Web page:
Proprietary Data Insights
Financial Pros Top Volatility ETF Searches in the Last Month
Avoid This ETF at All Costs
2022 wasn’t great for investors.
As the Fed hiked interest rates, volatility skyrocketed, sending stocks soaring one day and plunging the next.
Many are thinking defensively in 2023 and looking for ways to protect their portfolios.
One idea that pops up often is using volatility ETFs.
And it seems financial pros are thinking that way.
In the last few months, interest in volatility-related ETFs grew slowly but steadily, often putting them in financial pros’ top 10 ETF searches in our proprietary Trackstar database.
Traders typically use volatility ETFs as a hedge. They aren’t something to hold long-term.
There’s one volatility ETF with a lot of search interest that’s worth warning folks about: ProShares VIX Short-Term Futures ETF (VIXY).
We’re not saying ProShares created a bad ETF or tried to suck in unsuspecting victims.
But VIXY is extremely dangerous. You shouldn’t consider it in your portfolio for anything other than a trade.
ProShares VIX Short-Term Futures ETF
ProShares VIX Short-Term Futures ETF is designed for experienced investors and traders who seek to profit from the expected volatility of the S&P 500, as measured by the prices of CBOE Volatility Index (VIX) futures contracts.
Futures contracts are like options in that they have expiration dates. But they come with an obligation, as opposed to a right, for the owner to settle up at expiration.
They’re leveraged instruments that track some aspect of the VIX, which measures volatility based on S&P 500 option prices.
VIXY provides long exposure to the S&P 500 VIX Short-Term Futures Index, which measures the returns of a portfolio of monthly VIX futures contracts with a weighted average of one month until expiration.
It can reduce U.S. equity portfolio risk since changes in the VIX Short-Term Futures Index have historically been negatively correlated to S&P 500 returns.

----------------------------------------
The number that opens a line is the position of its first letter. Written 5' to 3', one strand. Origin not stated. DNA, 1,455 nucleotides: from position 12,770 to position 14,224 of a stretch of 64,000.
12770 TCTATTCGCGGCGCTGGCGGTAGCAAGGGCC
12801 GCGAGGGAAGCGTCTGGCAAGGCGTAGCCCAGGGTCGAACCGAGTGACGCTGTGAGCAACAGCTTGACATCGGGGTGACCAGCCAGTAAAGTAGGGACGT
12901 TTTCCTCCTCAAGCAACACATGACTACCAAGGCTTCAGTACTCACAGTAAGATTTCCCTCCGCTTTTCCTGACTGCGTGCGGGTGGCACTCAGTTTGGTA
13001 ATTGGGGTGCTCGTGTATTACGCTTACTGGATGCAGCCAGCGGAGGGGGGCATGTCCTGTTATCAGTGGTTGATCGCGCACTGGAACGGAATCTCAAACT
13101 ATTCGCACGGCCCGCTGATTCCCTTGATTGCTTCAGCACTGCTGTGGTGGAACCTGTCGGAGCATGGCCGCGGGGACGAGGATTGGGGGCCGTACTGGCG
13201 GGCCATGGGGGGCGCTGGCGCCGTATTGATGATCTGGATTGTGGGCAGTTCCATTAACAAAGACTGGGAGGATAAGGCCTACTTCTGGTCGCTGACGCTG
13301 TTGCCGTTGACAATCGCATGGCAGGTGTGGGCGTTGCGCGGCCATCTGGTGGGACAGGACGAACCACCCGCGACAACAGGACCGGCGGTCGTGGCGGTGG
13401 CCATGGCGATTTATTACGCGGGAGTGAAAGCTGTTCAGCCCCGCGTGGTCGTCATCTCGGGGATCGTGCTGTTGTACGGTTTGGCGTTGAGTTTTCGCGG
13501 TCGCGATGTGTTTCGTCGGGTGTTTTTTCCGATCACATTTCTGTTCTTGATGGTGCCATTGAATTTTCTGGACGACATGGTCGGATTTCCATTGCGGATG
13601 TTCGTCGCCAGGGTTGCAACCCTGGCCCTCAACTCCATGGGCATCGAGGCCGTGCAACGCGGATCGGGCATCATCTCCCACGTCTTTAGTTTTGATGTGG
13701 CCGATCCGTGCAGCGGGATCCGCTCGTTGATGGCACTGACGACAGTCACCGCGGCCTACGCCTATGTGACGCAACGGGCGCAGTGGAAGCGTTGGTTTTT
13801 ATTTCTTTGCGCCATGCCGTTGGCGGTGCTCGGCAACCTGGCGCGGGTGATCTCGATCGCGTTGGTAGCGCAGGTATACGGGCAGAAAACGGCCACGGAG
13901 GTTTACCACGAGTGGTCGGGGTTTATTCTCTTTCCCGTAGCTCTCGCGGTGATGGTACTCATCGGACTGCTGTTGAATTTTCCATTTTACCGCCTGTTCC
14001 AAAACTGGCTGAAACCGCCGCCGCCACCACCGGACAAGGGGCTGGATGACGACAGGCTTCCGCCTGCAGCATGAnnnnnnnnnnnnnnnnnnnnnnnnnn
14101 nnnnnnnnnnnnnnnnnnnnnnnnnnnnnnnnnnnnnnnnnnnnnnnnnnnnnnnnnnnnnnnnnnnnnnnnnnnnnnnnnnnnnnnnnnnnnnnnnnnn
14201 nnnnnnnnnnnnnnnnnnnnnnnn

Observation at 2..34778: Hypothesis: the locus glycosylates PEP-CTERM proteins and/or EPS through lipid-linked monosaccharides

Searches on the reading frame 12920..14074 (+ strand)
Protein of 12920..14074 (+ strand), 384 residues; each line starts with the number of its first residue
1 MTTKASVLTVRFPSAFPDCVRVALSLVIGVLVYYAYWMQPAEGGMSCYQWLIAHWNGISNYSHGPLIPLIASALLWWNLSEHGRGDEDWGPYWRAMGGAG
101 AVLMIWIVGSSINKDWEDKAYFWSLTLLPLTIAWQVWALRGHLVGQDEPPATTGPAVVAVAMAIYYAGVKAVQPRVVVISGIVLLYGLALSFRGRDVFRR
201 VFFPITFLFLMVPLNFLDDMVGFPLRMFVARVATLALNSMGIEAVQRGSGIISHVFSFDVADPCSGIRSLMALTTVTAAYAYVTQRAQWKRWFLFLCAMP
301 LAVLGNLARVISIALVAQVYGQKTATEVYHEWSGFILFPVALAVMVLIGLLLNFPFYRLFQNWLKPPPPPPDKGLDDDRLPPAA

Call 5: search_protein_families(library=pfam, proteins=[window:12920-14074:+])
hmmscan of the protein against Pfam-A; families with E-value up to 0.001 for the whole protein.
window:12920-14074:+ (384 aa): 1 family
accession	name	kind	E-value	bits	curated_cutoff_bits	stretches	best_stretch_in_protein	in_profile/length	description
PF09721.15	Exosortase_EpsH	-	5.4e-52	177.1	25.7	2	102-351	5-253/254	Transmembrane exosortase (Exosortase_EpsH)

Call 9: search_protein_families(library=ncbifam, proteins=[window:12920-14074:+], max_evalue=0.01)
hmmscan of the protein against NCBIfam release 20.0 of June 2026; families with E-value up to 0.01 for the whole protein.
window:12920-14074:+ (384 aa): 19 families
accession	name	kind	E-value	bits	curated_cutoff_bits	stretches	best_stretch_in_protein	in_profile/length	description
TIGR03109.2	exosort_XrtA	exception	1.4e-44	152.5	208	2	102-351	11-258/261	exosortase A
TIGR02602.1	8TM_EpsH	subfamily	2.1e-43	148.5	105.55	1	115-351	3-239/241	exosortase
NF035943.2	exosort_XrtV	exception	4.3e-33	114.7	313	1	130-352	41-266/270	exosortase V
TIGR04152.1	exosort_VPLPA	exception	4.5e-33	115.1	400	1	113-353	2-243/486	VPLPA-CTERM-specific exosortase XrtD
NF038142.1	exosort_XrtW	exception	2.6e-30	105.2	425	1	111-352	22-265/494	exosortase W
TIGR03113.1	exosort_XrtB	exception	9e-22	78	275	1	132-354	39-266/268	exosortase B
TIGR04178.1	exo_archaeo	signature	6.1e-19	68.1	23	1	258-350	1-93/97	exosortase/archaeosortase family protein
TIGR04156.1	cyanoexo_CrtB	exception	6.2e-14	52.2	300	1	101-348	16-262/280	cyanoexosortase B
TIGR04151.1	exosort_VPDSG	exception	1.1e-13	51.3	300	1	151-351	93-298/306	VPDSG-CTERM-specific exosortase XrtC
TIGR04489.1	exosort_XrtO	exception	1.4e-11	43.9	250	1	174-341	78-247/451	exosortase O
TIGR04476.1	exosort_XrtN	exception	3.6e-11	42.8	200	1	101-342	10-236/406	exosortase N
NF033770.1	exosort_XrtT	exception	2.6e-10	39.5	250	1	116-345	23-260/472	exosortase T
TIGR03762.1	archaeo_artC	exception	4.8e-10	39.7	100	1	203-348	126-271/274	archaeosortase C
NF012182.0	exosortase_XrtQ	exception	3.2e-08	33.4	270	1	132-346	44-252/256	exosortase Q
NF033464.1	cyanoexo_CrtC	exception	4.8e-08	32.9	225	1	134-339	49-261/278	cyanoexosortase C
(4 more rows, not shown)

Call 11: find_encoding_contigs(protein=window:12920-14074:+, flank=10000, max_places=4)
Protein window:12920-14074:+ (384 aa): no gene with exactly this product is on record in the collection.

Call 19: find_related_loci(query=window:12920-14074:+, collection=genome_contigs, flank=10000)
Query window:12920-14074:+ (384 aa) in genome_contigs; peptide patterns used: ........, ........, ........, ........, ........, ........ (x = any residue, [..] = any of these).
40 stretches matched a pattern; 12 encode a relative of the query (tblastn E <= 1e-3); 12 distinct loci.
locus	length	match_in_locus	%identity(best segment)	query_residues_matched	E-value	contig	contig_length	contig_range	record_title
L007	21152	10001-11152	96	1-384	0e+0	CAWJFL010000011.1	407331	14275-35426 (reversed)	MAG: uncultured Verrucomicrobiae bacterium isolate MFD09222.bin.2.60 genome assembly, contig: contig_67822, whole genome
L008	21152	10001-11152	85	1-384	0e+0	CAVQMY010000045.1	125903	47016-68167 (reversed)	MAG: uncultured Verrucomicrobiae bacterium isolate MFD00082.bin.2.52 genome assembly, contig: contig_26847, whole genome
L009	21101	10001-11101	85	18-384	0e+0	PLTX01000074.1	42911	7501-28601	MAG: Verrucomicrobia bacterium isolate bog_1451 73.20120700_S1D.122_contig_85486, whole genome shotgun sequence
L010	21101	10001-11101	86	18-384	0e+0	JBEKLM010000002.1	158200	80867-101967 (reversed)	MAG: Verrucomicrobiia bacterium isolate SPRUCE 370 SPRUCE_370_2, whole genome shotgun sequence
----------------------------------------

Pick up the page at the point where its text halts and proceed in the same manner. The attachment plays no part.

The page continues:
But futures ETFs are a problem.
Because typically, the further you are from the expiration date, the more expensive the futures contract, a condition called contango.
As the current contract expires, a trader has to sell that contract and buy the next one in line to keep the trade going (known as a roll), which is what the ETF does.
Due to contango, this roll means selling at a lower price and buying at a higher price.
All other things equal, this lowers the ETF’s value over time.
This problem is worse because of the mean-reverting qualities of volatility indexes – a fancy way of saying they tend to move back to their historical averages.
Key Facts About VIXY
The VIXY portfolio consists primarily of monthly VIX futures contracts with a weighted average of one month until expiration.
It rolls contracts from the current month to the next to achieve this exposure. As we explained above, this rolling mechanism is one of the main reasons VIXY isn’t suitable for long-term investments, only for short-term trading or hedging.
VIXY is one of the worst assets to own long-term.
If you had invested $10,000 at the ETF’s founding in January 2011, it would be worth less than $5 today.
Trading & Investing in VIXY
VIXY trades actively, at an average of 7.1 million shares daily. It also has options available for traders who wish to play it in that manner.
Again, outside of day trading or short-term swing trading, avoid VIXY.
For a short-term hedge on your portfolio, there a few options besides VIXY.
They include iPath Series B S&P 500 VIX Short-Term Futures ETN (VXX), ProShares VIX Mid-Term Futures ETF (VIXM), ProShares Ultra VIX Short-Term Futures ETF (UVXY), and ProShares Short VIX Short-Term Futures ETF (SVXY).
Competitors’ Portfolio Composition
UVXY is the most volatile of the group, including VIXY, given its leverage. SVXY, although not as volatile as UVXY, is also leveraged, and investors should utilize it only for day trading.
VIXY charges an expense ratio of 0.85%, in line with the industry average for volatility products.
Daily Average Trading Volume
Our Opinion 0/10
If you want to hedge your portfolio long-term, there are better ways to do it than using VIXY or other volatility ETNs and ETFs.
Only experienced traders should utilize products like VIXY, and only for intraday opportunities. As an investment, we rate VIXY a zero.
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